Walking around the area to the South East of the S-Bahn station Lichterfelde- Süd in Berlin today, there is very little to indicate its former life as the US military training ground Parks Range and Doughboy City.
The rough pentagon of land, two sides of which were formed by the border between West Berlin and East Germany, was first used by the Berlin Brigade of the US Army in 1953.
In what was referred to as MOUT (Military Operations in Urban Terrain), US Troops honed the house-to-house fighting skills that would be needed in the event of an East German invasion of West Berlin.
US Army exercises were carried out in full view of East German soldiers, who observed them and even filmed the manoeuvres from their watchtowers.
In the 1970s the simple wooden huts near the centre of Park Range were replaced by concrete structures up to four floors tall, including houses, a town hall and a church. There was a mock U-Bahn station complete with an old U-Bahn compartment and the wrecks of abandoned cars lined the concrete streets to make the scene as real as possible. A map on the Berlin Brigade website gives an indication of the scale of what was marked on local maps of the time as the US-Geisterstadt (US Ghost Town).
Training exercises with heavy ammunition and tanks rolling across the land were carried out day and night until the late 1980s, when in response to complaints from local residents, drills were restricted to 07:00 to 22:00.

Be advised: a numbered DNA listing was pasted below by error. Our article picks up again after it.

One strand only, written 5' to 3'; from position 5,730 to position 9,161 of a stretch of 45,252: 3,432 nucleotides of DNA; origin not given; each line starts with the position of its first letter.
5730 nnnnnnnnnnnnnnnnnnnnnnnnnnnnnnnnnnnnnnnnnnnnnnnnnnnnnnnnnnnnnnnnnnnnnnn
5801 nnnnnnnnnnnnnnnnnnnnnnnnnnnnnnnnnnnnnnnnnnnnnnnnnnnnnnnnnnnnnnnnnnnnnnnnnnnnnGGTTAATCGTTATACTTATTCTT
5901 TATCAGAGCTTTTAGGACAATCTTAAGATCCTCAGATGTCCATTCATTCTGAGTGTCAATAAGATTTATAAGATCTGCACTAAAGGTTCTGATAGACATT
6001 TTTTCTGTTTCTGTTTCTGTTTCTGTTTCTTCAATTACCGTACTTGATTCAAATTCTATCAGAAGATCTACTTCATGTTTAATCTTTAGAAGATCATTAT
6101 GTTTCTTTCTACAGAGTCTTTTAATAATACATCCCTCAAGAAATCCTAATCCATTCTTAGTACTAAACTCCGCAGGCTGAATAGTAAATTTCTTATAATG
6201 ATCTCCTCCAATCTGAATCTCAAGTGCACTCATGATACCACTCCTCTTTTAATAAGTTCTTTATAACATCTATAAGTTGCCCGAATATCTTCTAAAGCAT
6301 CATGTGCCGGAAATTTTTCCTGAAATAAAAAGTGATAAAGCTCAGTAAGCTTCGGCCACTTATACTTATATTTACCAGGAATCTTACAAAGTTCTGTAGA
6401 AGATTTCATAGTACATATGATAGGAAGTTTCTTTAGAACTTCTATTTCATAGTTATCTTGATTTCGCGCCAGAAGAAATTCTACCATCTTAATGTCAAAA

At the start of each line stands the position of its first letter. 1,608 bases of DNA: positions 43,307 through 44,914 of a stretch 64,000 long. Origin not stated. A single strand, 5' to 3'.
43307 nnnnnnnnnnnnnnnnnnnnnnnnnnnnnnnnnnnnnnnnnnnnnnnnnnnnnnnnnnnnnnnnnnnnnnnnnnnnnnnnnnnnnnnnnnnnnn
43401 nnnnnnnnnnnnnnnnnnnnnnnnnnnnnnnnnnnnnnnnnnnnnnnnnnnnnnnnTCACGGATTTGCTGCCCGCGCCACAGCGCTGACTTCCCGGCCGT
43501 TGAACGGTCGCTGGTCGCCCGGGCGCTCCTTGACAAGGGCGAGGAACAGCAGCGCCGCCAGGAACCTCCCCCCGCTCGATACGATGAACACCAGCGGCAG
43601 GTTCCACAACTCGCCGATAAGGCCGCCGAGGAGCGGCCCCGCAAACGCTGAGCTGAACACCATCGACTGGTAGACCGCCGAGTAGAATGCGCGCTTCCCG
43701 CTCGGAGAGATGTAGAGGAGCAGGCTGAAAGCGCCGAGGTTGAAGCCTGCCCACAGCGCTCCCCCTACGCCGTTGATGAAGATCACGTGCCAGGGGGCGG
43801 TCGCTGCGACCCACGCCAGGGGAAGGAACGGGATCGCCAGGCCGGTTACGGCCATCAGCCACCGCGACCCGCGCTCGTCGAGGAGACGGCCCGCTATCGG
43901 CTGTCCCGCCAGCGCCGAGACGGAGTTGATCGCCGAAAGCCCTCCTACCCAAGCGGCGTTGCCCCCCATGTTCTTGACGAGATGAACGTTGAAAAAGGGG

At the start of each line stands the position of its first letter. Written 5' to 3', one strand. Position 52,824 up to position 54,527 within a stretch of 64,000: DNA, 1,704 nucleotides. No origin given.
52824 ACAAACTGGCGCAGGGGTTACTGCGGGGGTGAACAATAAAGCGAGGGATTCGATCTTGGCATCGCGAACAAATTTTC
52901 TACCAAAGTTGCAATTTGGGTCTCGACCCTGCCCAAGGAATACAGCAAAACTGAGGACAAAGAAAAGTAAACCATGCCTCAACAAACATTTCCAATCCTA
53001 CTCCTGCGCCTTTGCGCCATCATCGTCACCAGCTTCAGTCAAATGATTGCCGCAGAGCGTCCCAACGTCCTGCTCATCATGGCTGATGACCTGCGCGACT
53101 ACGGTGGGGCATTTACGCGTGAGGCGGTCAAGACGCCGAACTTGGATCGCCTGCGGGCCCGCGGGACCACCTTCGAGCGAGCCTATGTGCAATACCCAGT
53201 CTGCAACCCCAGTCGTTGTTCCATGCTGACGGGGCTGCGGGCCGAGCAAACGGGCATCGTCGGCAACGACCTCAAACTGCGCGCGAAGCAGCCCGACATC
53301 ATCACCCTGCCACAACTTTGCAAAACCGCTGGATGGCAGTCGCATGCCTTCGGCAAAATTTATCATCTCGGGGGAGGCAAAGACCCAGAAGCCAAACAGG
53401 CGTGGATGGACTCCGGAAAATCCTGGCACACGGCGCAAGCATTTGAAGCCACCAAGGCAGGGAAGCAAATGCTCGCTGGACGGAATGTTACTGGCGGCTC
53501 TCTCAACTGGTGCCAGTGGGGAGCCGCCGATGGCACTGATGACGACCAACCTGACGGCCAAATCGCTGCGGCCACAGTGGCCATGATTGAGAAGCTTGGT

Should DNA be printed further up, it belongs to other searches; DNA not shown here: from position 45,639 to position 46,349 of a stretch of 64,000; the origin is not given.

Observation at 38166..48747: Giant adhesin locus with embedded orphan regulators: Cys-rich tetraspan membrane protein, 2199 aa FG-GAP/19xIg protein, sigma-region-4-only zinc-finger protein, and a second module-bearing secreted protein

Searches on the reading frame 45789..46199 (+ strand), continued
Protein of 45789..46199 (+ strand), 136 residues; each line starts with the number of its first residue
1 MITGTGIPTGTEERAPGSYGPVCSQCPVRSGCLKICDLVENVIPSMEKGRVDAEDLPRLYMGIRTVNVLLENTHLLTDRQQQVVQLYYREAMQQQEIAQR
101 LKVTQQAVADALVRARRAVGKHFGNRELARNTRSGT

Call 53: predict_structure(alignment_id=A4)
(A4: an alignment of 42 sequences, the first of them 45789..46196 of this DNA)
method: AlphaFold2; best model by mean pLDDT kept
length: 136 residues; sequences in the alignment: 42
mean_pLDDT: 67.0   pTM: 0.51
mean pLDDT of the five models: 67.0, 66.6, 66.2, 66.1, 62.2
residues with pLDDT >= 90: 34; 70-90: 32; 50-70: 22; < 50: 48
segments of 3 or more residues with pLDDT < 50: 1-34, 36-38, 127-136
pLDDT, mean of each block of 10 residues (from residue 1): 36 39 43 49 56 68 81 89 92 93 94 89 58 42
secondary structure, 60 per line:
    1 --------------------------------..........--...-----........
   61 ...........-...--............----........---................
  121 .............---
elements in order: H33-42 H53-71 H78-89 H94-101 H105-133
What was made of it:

Exercises at Parks Range and Doughboy City were discontinued in December 1993 and after US troops were withdrawn in 1994 the buildings of Doughboy City were torn down.
These days there are very few remnants of Park Range and Doughboy City visible: the concrete roads defy nature’s attempts to reclaim the area; on the Osdorfer Straße you can still see the two main gates, one for wheeled vehicles and one for tracked vehicles; on the western perimeter the back gates are still there, though the fence at their side has long since been trampled down; and two rusty flag poles near each of these perimeters still stand.
Since 1994, the area of the former Parks Range has been turned over to nature and wildlife has thrived on the recognised nature reserve. All that is set to change though. According to plans drawn up by the architects Casanova & Hernandez for the Groth Gruppe, 39 of the 96 hectares of land will soon be developed into one of Berlin’s largest new housing estates.
Approximately 2,500 new dwellings, a mixture of houses and 4, 6 and 10 storey blocks of flats arranged in 6 quarters around a green heart with a mixture of rental and self-owned properties, will be built in the coming years.
Parks Range in the days before the sturdier structures of Doughboy City were added can be seen in the first 2 minutes and 30 seconds and from 22:19 to 24:16 of The Big Picture – Berlin Duty.